As for palm oil or other things that are far more harmful to animals and the environment than you seem to be aware of, that's also a very personal decision, and yes, vegans should at least attempt to avoid it.
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#12 Old 09-21-2016, 05:30 PM
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Let's remember that this is the VEGETARIAN thread!
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#13 Old 09-21-2016, 08:36 PM
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Yes. This is a vegetarian thread, and I am technically a vegetarian, one who eats vegan almost all of the time. As for Ellen, I suspect the reason she no longer advocates for veganism much is that the vegan community disowned her after she mentioned the back yard eggs. She wasn't "perfect," so the vegan and animal rights community jumped all over her. Now a big megaphone has been lost. I suspect that Bill Maher is in the same situation. He's on the board of PETA and very rarely eats meat, but he's hesitant to do any segments on vegetarianism, veganism, or animal rights on his (incredibly popular) weekly show Real Time, probably because if he did he'd catch flack from the vegan police who control the animal rights movement. In the end, when the bar is set so high and generally sympathetic people with huge megaphones like Ellen and Bill Maher say (in the words of this thread title) "Eff it," who loses? Farmed animals.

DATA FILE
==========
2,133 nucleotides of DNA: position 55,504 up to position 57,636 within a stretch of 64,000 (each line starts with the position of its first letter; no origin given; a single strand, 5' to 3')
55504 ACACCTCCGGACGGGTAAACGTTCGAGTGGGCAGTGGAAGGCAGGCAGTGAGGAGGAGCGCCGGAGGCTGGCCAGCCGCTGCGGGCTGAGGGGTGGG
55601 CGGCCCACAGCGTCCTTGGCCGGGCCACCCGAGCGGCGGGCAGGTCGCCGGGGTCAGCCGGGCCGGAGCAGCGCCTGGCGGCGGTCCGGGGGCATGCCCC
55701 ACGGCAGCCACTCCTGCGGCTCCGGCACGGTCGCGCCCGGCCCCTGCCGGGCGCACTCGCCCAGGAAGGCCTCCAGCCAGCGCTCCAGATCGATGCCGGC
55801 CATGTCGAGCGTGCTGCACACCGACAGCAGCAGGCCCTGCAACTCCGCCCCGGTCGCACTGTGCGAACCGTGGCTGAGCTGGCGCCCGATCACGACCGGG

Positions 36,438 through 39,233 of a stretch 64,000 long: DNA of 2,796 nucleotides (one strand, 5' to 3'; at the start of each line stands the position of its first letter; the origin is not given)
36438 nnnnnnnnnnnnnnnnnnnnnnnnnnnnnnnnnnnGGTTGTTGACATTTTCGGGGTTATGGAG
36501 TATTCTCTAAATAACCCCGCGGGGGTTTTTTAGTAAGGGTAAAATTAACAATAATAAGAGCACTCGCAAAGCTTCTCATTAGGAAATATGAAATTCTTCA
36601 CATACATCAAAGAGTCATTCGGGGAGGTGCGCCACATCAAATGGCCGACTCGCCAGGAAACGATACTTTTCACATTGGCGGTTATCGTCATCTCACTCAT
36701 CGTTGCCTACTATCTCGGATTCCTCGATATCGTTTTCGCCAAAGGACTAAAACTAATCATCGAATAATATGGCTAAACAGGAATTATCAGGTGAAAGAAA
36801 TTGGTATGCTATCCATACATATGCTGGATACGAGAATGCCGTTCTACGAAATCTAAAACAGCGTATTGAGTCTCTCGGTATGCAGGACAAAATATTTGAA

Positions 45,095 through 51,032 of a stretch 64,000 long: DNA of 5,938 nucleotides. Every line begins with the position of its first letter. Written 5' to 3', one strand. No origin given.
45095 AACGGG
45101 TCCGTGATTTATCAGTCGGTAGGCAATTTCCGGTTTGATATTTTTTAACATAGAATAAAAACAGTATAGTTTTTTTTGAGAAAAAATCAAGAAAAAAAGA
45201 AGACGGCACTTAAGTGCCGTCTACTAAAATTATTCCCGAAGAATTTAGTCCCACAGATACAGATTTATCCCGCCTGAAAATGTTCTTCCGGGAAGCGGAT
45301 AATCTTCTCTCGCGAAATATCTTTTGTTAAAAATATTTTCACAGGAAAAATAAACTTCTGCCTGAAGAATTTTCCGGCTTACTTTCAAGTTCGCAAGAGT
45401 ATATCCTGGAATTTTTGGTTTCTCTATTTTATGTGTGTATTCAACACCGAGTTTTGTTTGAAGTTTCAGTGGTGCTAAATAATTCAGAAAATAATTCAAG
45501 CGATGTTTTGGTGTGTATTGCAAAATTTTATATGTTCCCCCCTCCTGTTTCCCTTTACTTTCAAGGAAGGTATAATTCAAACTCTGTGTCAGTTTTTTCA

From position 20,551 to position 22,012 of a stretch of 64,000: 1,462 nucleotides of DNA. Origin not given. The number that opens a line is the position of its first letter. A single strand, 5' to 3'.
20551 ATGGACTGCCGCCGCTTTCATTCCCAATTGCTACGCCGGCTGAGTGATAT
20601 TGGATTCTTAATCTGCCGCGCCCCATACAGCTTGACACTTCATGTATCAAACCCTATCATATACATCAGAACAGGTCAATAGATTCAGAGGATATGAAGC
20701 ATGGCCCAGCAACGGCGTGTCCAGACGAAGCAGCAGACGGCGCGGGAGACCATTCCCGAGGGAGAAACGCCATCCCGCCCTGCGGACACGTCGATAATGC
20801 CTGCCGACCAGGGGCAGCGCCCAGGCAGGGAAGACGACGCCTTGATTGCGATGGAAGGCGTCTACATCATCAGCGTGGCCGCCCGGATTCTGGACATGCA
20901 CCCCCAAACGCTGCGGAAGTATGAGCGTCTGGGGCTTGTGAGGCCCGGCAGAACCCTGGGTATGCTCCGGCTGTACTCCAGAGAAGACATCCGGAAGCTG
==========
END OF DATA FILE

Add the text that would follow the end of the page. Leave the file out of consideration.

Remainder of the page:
By the way, regarding eating cheese pizza when out with friends occasionally, that's me, and I never claimed I was vegan. I've always described myself on this thread as vegetarian. I will say that the couple of people I know in real life who call themselves "vegan" make exceptions involving cheese or eggs on very rare occasions, so people on forums like this wouldn't consider them vegan despite all the inconvenience they go through in life and all the flack they catch from their omni friends and coworkers. The whole label thing (vegan, vegetarian, plant-based, etc.) is, imo, not that important anyway.